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Clinical pharmacology is the science of drugs and their clinical use. Typically Section 12.1, Mechanism of Action refers to the specific biochemical interaction through which a drug substance produces its pharmacological effect. This section will also include the minimum protective level designated for a certain disease.
For antimicrobial medicines, microbiology information including information on resistance, interaction with other antimicrobials, antimicrobial activity, and susceptibility testing are listed in this section.
As an example, let’s look at the mechanism of action for the DTAP vaccine:
Each section details the levels that are generally regarded as protective. Unfortunately, the manufacturer states in this section that the role of immunity to Pertussis is not clearly defined. Therefore it is unknown if this product will provide protection.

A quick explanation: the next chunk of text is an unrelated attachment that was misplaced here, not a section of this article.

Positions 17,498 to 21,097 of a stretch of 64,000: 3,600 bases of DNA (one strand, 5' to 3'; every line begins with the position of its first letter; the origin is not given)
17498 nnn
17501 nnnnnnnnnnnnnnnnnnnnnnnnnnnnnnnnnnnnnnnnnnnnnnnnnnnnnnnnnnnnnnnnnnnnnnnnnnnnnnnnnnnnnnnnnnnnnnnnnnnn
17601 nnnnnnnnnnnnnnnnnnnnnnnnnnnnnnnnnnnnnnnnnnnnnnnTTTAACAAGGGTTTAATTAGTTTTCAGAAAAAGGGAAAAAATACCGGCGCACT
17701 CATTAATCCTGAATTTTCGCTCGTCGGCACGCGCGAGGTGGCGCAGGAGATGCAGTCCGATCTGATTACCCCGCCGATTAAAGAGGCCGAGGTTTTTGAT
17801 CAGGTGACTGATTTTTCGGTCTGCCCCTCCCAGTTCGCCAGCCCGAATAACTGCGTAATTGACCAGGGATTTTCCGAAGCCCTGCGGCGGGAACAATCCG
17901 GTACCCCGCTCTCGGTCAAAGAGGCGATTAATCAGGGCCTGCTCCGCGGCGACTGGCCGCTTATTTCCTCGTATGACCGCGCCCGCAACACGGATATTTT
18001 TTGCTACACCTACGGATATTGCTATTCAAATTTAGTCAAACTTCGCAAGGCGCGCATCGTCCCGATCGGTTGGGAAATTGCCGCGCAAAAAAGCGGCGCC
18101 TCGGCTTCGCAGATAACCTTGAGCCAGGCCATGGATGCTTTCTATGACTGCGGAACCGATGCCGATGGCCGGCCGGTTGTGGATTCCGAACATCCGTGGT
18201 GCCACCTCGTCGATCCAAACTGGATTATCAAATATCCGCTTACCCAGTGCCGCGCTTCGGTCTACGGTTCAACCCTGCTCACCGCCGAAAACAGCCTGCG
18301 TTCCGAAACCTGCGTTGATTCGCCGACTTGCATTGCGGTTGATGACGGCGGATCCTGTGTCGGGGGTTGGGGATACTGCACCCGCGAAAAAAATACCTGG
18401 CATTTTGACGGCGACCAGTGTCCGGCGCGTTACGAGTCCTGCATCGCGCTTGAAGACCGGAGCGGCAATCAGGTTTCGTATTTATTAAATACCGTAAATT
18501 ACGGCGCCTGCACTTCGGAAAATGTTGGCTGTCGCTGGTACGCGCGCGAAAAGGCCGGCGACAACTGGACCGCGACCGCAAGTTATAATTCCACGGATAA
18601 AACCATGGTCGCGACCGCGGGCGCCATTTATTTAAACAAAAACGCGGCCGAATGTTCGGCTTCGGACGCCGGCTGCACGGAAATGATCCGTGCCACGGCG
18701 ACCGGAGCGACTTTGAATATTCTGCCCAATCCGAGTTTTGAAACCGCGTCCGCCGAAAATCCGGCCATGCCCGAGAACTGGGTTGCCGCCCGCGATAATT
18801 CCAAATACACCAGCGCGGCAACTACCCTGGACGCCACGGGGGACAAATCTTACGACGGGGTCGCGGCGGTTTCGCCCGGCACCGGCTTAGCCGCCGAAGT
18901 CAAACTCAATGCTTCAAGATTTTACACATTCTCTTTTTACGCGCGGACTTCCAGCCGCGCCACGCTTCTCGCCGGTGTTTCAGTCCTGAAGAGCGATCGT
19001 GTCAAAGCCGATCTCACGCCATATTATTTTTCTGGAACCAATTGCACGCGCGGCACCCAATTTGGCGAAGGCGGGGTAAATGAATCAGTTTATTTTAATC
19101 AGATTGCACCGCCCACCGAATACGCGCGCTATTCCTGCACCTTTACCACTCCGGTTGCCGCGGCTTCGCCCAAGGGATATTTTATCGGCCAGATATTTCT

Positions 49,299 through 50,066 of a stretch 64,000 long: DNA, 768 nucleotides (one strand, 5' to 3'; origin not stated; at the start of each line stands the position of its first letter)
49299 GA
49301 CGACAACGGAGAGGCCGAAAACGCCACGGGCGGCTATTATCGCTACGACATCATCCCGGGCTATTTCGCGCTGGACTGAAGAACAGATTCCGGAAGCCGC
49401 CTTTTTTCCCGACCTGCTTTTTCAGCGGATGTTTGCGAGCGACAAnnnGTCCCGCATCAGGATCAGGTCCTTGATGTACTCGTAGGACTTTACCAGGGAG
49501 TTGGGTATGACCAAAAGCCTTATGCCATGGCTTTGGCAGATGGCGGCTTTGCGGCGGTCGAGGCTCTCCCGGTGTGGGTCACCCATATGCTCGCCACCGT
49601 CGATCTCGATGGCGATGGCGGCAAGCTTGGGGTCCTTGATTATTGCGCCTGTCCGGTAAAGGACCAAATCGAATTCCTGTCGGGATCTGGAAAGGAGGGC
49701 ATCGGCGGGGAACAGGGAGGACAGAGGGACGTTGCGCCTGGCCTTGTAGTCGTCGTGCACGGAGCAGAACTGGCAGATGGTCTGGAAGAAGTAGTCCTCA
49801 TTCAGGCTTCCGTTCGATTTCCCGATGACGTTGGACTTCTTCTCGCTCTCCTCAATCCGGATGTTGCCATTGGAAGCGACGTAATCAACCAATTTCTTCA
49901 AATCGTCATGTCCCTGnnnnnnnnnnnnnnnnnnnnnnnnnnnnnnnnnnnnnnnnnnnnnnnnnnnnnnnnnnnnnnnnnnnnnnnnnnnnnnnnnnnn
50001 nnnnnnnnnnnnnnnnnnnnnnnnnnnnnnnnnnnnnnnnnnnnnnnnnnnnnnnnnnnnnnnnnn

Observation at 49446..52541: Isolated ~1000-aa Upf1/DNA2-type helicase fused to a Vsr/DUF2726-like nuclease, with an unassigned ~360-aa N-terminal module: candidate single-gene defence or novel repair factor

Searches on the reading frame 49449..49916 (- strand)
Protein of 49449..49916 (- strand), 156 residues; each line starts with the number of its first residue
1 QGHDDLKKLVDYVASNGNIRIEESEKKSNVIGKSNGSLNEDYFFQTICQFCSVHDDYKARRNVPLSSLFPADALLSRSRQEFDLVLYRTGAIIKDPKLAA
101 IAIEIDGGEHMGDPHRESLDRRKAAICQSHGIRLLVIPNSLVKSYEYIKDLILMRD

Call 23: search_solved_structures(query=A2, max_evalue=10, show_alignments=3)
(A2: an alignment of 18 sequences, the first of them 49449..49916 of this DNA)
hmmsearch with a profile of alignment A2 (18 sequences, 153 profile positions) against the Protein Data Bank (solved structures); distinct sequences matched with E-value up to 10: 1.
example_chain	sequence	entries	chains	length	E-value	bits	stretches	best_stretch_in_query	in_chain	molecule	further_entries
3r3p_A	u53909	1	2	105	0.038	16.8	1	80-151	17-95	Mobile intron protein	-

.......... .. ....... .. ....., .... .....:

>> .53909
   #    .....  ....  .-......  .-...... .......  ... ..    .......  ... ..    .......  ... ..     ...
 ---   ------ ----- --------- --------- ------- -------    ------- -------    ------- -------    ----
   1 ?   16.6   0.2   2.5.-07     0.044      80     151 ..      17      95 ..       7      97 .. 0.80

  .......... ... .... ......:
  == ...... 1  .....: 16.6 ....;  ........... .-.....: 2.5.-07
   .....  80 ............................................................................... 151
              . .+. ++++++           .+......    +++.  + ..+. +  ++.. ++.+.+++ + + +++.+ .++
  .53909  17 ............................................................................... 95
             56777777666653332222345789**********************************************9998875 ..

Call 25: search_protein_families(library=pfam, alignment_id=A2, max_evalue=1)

Here is another example from Lupron’s manufacturer insert:
If these sections seem too overwhelming, take breaks! Just like the adverse reaction section, give yourself permission to learn what the words mean. Take it word by word, then sentence by sentence. If Lupron was recommended by your healthcare provider, research “gonadotropin secretion” and its role in the human body. Use this section as a launch point for your research to truly understand how the product works in your body.
The next lesson will cover another important section of manufacturer inserts!